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How Have Vaccines Impacted 20th Century Diseases

How Have Vaccines Impacted 20th Century Diseases

17 March 2015 / Category: News
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VaccinesAre you up to date on all of your vaccinations? Vaccines save lives and reduce the number of illnesses people contract every day. Over the years we have added a number of new vaccines to the list, creating some startling results. Regardless of the many lives vaccinations have saved, vaccines have gotten some heat in recent years. Some parents have shied away from vaccinating their children in fear of rumored side effects, such as autism. Regardless, vaccines have drastically reduced illness and death rates in the US. Without vaccines there would be a lot more suffering in the states.

Heat Maps Reveal True Impact Of Vaccines

Tynan DeBold and Dov Friedman created heat maps to visually represent the impact vaccines have had on illness rates. The incredibly telling maps were recently published in the Wall Street Journal. Each map represents a different illness, highlighting the number of infected individuals in the US over a period of 70-years, before and after the introduction of a vaccine. The maps use different colors to represent the number of cases per 100,000 people. The charts are further broken down by state. The data comes from the CDC, which annually produces a Summary of Notifiable Diseases solely based on confirmed cases.

According to the maps, it often takes a solid 5-10 years after a vaccine is introduced to see the rates of certain illnesses fall to nearly 0. Although for certain diseases, such as Polio, rates decline by as much as half within as little as 1 to 2 years of the vaccine’s introduction.

How Vaccinations Have Impacted Measles

Due to the current measles outbreak in the United States, people are talking about this virus more than they have in a long time. But before the measles vaccine was made available everyone was talking about measles, after all it was incredibly common and widespread. Measles, just like polio and rubella, is considered a highly infectious disease, capable of spreading through the air without direct contact with an infected individual.

Due to the highly contagious nature of measles a vaccination was highly coveted. Almost immediately after the introduction of the measles vaccine in 1963 the number of cases dropped rapidly.

How Vaccinations Have Impacted Polio

Polio was a huge issue that caused parents great worry every summer when another outbreak was bound to occur. Children were sent away to live with relatives in the country, kept out of public swimming pools, and largely isolated in fear of the disease. The public anxiously awaited a vaccine for polio and in 1955 the polio vaccine was finally licensed. Jonas Salk, the inventor of the vaccine became an overnight idol.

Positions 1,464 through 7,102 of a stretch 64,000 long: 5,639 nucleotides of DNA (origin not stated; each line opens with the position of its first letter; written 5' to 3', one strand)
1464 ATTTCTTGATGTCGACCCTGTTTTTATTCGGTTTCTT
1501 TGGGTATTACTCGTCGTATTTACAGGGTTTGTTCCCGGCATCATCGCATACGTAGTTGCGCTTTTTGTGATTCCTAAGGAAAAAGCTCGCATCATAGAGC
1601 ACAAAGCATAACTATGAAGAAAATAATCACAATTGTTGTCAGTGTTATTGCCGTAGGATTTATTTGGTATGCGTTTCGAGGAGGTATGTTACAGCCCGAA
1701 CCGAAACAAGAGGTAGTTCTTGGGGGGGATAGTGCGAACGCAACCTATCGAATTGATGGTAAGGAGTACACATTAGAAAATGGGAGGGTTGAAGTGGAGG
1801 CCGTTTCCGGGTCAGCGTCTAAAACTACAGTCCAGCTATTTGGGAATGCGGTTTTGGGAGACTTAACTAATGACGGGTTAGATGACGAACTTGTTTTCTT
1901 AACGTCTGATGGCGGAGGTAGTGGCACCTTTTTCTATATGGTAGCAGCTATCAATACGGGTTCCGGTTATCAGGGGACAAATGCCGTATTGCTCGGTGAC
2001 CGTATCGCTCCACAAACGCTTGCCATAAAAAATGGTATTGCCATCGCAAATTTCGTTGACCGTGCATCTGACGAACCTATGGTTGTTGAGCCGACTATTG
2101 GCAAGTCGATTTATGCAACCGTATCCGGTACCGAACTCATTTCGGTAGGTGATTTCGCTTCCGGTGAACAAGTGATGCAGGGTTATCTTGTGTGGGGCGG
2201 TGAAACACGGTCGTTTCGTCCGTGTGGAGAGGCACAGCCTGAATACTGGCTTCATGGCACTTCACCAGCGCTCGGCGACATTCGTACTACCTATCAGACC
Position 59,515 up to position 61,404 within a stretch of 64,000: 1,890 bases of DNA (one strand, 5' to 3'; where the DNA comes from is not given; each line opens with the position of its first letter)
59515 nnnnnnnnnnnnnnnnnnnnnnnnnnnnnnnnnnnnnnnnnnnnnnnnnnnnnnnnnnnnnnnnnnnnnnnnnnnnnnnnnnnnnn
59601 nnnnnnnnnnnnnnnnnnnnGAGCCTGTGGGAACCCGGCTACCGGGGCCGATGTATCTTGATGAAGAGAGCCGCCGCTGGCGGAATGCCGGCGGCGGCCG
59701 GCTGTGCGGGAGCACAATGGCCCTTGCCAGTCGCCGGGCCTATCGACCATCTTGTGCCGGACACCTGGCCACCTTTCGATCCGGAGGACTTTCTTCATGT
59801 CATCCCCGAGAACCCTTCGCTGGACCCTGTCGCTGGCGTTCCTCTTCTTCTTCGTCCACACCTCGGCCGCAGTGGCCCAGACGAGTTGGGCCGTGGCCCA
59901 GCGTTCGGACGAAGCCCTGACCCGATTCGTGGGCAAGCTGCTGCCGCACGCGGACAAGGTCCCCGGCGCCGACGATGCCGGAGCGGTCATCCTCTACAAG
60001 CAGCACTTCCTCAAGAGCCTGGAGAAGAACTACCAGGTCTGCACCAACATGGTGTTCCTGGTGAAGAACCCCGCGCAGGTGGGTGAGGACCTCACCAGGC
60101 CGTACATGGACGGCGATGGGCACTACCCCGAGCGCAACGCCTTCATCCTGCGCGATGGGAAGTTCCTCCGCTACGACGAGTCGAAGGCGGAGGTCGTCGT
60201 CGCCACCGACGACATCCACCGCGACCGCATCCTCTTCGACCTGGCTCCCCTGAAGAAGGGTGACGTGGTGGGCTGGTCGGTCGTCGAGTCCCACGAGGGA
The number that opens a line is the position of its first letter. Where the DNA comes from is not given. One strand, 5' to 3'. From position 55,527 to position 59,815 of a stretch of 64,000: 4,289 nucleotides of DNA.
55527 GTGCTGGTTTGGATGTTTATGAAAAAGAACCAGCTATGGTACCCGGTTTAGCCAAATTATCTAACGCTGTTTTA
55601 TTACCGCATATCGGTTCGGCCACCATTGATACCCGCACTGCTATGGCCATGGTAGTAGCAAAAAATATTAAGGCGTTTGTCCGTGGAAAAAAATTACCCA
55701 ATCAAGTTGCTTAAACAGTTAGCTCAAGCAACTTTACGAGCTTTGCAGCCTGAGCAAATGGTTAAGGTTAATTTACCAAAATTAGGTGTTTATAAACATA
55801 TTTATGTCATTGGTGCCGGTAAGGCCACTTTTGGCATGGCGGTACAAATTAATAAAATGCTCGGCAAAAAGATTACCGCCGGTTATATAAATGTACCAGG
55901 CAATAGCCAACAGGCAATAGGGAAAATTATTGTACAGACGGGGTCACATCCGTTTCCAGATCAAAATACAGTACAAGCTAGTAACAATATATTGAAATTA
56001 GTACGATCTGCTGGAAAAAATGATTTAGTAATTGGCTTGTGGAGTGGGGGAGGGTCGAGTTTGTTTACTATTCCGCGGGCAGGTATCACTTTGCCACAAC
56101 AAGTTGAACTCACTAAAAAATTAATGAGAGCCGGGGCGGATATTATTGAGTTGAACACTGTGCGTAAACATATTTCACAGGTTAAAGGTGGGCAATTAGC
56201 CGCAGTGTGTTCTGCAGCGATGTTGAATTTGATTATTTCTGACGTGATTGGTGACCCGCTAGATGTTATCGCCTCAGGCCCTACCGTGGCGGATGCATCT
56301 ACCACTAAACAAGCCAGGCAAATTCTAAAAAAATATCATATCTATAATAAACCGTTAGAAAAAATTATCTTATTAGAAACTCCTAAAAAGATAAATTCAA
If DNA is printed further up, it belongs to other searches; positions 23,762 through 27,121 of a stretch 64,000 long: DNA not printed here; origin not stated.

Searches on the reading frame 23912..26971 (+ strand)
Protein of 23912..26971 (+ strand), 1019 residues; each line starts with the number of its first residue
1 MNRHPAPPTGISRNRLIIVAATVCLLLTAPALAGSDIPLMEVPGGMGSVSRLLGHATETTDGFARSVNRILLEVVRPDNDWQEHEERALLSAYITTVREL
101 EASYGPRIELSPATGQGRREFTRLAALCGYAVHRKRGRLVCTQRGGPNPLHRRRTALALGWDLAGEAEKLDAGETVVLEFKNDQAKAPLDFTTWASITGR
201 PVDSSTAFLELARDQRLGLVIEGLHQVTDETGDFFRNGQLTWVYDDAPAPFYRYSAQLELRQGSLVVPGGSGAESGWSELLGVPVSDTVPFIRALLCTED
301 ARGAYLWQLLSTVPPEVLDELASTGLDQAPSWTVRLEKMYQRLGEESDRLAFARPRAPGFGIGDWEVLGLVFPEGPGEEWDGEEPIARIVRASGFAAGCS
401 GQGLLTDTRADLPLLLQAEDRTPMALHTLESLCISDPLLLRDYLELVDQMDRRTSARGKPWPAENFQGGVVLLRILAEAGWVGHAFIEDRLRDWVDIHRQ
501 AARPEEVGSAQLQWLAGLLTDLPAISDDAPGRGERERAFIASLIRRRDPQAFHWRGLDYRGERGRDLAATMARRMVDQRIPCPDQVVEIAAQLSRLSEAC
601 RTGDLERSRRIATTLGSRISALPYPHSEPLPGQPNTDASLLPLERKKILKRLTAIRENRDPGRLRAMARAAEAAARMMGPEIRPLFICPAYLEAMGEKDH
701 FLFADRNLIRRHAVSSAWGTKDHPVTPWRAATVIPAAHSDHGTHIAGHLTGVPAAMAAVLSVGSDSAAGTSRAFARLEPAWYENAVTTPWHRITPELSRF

It took time for the vaccine to be introduced to the public, but by the mid 1960s most were vaccinated for Polio. It is incredible to see how Polio is nearly nonexistent today when not too long ago it was common enough to cause a great deal of worry, discomfort and even death.

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Looking at the heat maps for Polio outbreaks it is stunningly clear how much the vaccine helped. The amount of cases practically cut in half within the first year the vaccine was introduced. Within 5 years, Polio was hardly a threat to worry about at all. Today, the number of polio cases hoovers near 0 out of 100,000 people in all US states. Prior to 1955, hundreds of thousands of cases per 100,000 people were reported in each state.

How Vaccinations Have Impacted Your Life

In 1545 a smallpox epidemic raced through India, and in 1578 a whooping cough epidemic hit Paris. Cities around the world resorted to quarantining infected populations, unsure how else to stop the spread of diseases.  In 1796, the very first human made vaccine was invented for smallpox. Since then, many other diseases have been controlled through the use of vaccines. (See timeline)

Hepatitis A, mumps, whooping cough, Polio, rubella, and smallpox are not unheard of but they don’t keep many of us up at night. But without vaccinations they most certainly would. All of these diseases greatly impacted the American population in the past, but today cases are increasingly rare thanks to the fact most people are vaccinated against them.

Why Are Disease Not Completely Gone After A Vaccine Is Introduced?

Vaccinations dramatically curb the spread of many illnesses, reducing the number of fatalities and life-altering side effects. Still, outbreaks of measles and whooping cough are far from archaic, but why? Vaccines are not a guaranteed as preventative measure, they can wear off over time, and not everyone is vaccinated. Some people still get sick after being vaccinated, although symptoms tend to be greatly reduced as the body is prepared and overall immunity is improved. (Read more)

Getting vaccinated is important for your health as well as the health of everyone you come into contact with. Visit Urgent Medical Center today and get up to date on all of your vaccines!

About the author

Jonathan Kudrowitz Mr. Kudrowitz is a graduate of Nova Southeastern University’s Physician Assistant Program (MMS) and also completed a master’s degree in biomedical science (MS) at Florida Atlantic University. Jon is certified by the National Commission on Certification of Physician Assistants and is a member in good standing of the FAPA and AAPA. He joined UMC in 2009 and shares a commitment to delivering high-quality care with the utmost compassion, respect and attention to his patients.




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